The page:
In May, we pay tribute to the celebrated American author, Patricia Highsmith, with a double helping of related works. First on Thursday 4th May, we are screening Eva Vitija’s documentary Loving Highsmith. Based on her notebooks and diaries, the film focuses on Highsmith’s quest for love and troubled identity, while shedding new light on her life and work. Anyone who has seen the complexities of character in The Talented Mr Ripley will see the connections between life and work.
Following that on Saturday 13th, we present Strangers on a Train in which Hitchcock, with the help of a Raymond Chandler screenplay, turns the suspense in Highsmith’s novel up to the max in this tortured tale of dodgy carousels, a lost lighter, bad tennis and even worse morals.
And as always, the bar opens at 6.15pm in time for the 7pm screenings.
No. 6 has been trailing Who Framed Roger Rabbit? during the last couple of newsletters and we’re so pleased that the date (this Thursday) has finally arrived! Animation, comedy and film noir blend in Robert Zemeckis’ 1988 ground-breaking hybrid, as Bob Hoskins’ gumshoe investigates the titular Roger and his wife Jessica, the twist being that they are both literal cartoon characters who reside in Toontown, the animated analogue of Hollywood. As part of our Drawn to the Screen series, we’re pleased to have the film introduced by Hampshire-based cartoonist and illustrator Russ OIson.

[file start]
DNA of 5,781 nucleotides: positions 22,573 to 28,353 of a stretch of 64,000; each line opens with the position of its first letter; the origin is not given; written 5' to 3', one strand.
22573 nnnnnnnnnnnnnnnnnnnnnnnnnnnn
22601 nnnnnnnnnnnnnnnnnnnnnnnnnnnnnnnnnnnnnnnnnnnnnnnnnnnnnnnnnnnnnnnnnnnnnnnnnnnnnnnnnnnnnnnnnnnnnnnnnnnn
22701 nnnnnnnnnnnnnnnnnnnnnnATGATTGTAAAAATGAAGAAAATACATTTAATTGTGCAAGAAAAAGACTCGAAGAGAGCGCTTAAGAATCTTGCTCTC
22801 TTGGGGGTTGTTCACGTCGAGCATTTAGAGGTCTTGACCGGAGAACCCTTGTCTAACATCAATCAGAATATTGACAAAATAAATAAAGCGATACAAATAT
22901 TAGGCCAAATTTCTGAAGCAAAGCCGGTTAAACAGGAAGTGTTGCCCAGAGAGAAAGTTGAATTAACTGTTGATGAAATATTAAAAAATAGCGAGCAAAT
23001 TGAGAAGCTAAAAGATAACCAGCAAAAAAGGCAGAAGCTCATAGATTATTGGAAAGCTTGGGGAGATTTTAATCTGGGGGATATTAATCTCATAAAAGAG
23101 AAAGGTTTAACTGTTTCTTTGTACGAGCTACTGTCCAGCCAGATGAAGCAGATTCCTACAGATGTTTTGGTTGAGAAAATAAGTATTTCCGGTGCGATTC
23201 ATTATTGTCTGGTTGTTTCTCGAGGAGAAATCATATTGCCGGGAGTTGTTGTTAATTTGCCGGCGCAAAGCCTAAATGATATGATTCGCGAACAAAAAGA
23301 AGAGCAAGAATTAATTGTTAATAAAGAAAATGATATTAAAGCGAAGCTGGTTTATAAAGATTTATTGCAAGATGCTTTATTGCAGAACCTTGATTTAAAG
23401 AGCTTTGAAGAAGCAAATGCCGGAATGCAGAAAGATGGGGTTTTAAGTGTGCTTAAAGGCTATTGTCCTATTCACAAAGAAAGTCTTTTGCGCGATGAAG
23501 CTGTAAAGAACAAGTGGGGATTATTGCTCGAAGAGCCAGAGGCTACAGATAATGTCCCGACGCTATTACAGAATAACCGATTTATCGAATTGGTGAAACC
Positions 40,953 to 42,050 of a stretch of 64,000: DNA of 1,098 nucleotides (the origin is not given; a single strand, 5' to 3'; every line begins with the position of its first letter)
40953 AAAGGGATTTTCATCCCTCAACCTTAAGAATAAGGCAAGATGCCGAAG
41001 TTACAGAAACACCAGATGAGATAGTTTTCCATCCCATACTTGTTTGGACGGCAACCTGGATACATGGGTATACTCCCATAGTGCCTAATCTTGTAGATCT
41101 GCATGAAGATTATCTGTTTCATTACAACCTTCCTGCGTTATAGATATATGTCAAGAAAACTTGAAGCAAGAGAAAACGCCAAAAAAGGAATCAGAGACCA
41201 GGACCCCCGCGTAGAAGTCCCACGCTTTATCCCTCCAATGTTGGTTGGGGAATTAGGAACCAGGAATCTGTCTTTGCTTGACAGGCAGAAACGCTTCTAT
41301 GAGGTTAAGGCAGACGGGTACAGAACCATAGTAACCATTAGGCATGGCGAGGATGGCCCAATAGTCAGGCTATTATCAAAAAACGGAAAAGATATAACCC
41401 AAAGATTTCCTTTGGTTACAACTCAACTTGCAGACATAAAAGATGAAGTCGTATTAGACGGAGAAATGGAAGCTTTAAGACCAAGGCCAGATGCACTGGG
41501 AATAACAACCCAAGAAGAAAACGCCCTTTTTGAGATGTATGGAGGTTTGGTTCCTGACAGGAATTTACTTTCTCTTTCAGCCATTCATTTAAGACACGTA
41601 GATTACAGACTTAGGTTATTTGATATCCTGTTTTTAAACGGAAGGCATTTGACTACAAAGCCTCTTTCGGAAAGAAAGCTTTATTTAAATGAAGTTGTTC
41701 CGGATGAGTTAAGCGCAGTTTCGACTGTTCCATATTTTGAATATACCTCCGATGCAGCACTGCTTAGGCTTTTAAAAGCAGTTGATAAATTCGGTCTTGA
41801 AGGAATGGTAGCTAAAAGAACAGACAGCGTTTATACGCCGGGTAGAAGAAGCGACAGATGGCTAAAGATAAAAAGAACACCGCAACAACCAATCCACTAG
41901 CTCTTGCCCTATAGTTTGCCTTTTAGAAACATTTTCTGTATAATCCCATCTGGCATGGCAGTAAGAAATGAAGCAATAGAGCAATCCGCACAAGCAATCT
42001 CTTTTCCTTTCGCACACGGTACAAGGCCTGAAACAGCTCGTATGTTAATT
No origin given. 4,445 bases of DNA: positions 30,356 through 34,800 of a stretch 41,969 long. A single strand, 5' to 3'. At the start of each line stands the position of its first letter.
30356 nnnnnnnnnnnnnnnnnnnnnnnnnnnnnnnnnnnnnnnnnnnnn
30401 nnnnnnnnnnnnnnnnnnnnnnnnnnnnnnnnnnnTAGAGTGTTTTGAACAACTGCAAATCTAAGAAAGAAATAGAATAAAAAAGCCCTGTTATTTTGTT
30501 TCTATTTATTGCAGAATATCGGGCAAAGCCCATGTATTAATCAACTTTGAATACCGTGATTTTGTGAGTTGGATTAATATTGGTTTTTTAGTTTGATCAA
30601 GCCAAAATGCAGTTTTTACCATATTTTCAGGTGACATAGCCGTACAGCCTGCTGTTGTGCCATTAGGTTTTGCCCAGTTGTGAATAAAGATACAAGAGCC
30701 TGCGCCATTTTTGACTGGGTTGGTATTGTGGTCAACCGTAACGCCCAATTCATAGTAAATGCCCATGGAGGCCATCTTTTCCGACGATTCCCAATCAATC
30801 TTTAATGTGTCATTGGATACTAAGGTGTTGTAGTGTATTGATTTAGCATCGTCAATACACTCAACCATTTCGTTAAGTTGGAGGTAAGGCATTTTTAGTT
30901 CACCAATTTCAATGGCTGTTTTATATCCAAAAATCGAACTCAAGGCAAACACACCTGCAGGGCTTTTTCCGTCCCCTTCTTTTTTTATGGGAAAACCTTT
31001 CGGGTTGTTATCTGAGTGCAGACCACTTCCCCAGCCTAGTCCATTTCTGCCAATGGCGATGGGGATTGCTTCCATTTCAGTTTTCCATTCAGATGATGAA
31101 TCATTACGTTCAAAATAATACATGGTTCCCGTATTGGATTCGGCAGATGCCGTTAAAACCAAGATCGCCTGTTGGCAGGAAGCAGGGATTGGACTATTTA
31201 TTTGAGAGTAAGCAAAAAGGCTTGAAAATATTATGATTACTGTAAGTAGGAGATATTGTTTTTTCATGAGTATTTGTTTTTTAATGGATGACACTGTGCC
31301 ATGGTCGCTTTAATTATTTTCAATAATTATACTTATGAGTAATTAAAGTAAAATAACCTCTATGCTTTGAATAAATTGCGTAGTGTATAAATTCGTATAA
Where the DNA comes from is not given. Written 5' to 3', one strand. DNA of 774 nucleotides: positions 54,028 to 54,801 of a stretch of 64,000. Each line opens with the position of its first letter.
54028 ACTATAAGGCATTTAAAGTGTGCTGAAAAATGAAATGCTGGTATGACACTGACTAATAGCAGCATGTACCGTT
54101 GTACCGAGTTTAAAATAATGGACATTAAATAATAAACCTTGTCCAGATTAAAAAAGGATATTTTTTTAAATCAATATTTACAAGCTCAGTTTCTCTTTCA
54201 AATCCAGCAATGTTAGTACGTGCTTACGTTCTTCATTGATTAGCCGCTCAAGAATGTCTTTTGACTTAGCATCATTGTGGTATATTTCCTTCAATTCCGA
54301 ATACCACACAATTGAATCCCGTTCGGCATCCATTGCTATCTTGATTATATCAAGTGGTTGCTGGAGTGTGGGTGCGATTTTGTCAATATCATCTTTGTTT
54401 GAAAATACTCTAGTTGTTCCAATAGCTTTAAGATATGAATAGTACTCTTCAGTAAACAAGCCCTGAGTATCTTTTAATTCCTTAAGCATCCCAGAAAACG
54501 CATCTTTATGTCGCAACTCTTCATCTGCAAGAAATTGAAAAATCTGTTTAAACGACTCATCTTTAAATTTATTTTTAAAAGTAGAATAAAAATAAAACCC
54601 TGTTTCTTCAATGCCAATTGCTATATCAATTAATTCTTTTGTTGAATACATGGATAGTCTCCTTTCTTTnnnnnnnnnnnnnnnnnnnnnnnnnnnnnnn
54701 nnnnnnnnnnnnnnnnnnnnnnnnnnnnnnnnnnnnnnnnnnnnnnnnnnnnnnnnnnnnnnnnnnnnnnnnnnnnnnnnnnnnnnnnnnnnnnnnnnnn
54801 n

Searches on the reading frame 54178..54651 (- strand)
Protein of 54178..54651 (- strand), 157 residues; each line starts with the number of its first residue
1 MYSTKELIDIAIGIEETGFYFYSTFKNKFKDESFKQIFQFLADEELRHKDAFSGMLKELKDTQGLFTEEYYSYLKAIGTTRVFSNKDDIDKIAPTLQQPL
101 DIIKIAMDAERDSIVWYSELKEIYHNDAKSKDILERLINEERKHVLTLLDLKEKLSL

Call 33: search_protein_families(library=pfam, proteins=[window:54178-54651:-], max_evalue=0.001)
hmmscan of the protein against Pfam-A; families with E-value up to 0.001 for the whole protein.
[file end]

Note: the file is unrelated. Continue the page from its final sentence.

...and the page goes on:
It’s easy to take for granted the world of hyperbolic saturation advertising and global ‘launches’ that we live with, but it was Nike’s partnership with basketball phenomenon Michael Jordan that started it all when they launched Air Jordans in the 1980s. On Friday, we're showing director Ben Affleck’s depiction of the events leading to this epochal partnership in Air, starring Affleck himself, Matt Damon and Jason Bateman in this compelling sports drama.
Our Young Programmers choice for is Pulp Fiction, showing Saturday. Vincent and Mia dancing at Jackrabbit Slims; the lurid, yet strangely hilarious, encounter with Zed and the Gimp; Walken’s Gold Watch interlude; Winston Wolf’s clean-up operation and what starts as a peaceful breakfast for the Honeybunnys at the diner – we know you know each and every scene, but do yourself a huge favour and come and see them the way they were meant to be seen, you’ll be glad you did.
If the mod, ska and Two-Tone scenes we’ve showcased in recent weeks were not to your taste, how about going back still further, to the heyday of Rock ‘n’ Roll, with Little Richard: I Am Everything. Directed by Lisa Cortes, this documentary covers the chameleonic character of the rock n roll icon – from man of God to gay icon to ultimate showman - and forces reflection on what this multifaceted perspective actually tells us about an era we’re so familiar with, and not least makes for an interesting comparison with the recent Elvis movie.